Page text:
How can a runner find their bet running shoe? I am undertaking a lot by even attempting to scratch the surface of this topic in a 400 word blog post, so let’s dive right in!
I included the words “for you” in the title of this post, because the best shoe really is whichever one is right for YOU. Not necessarily the shoe that the most professional runners wear or the one that your best running buddy wears.
I think one of the best ways to illustrate this is to look at the recent history of running shoe trends. It has really not been very long since “barefoot” running shoes were everywhere. Lately we have gone the opposite direction and shoes with very big soles are flying off the shelves.
Here are three things to consider if you are new to the world of running shoes or if you are looking to make a change.
Go to a run specialty store if you are able to.
A run specialty store is just what it sounds like – a store that specializes in selling running shoes and gear. There are some that have clusters of locations around the country. (Fleet Feet, Road Runner or Pacers) These stores also have an online presence. Other running specialty stores are local, privately owned small businesses. In Duluth we have Duluth Running Company, Tortoise and Hare and Austin Jarrow.
The staff members at these stores are often runners themselves and are great resources. Some locations have treadmills in the store and will let you run in a pair of shoes to get a feel for them.
Buy from a store that will let you return a worn shoe within a certain period of time.
Even if you run on the store treadmill in your new shoes, you won’t really get a feel for how an entire run (especially a long run) will go. Even one run won’t be a perfect indication because the shoe might be a little stiff when it comes out of the box. At the store, be sure to ask the sales associate if they have a trial period during which a worn shoe can be returned.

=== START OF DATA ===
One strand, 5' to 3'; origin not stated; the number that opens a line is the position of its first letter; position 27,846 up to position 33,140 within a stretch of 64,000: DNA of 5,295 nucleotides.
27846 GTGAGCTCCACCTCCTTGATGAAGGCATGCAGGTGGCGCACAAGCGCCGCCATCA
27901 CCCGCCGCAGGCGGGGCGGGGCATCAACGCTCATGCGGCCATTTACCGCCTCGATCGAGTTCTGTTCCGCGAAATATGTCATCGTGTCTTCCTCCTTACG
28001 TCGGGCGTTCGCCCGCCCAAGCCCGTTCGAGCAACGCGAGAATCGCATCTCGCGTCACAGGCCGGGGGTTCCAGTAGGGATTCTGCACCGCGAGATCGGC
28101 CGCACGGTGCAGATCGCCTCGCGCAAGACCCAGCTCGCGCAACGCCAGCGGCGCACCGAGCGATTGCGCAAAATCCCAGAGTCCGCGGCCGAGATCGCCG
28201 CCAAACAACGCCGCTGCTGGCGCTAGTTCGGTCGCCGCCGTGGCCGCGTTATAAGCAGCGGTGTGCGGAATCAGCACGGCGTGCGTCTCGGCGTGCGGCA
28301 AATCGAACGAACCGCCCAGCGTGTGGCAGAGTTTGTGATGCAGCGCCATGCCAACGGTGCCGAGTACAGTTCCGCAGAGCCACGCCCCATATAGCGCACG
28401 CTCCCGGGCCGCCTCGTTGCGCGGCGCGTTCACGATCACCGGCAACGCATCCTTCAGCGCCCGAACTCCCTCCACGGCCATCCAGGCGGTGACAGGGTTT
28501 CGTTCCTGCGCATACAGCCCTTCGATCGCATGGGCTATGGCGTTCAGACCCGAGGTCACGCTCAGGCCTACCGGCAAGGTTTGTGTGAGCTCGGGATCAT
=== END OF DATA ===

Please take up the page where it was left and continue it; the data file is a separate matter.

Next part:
Have an experienced clinician watch you run before you go shopping.
We have not yet gotten into a lot of the confusing parts of choosing a running shoe. Keep your eyes open for more upcoming posts on topics like pronation, motion control, “drop” and carbon fiber. To simplify the process, an athletic trainer, physical therapist or podiatrist can evaluate your running gait to help you demystify your foot. For example, did you know that everyone is supposed to pronate some when they run? We often hear it talked about like a bad thing, but your foot has to pronate as part of the running gait.
If you want to know more, reach out to Superior Running Medicine for a video gait analysis! I would be thrilled to help you find your best pair of shoes.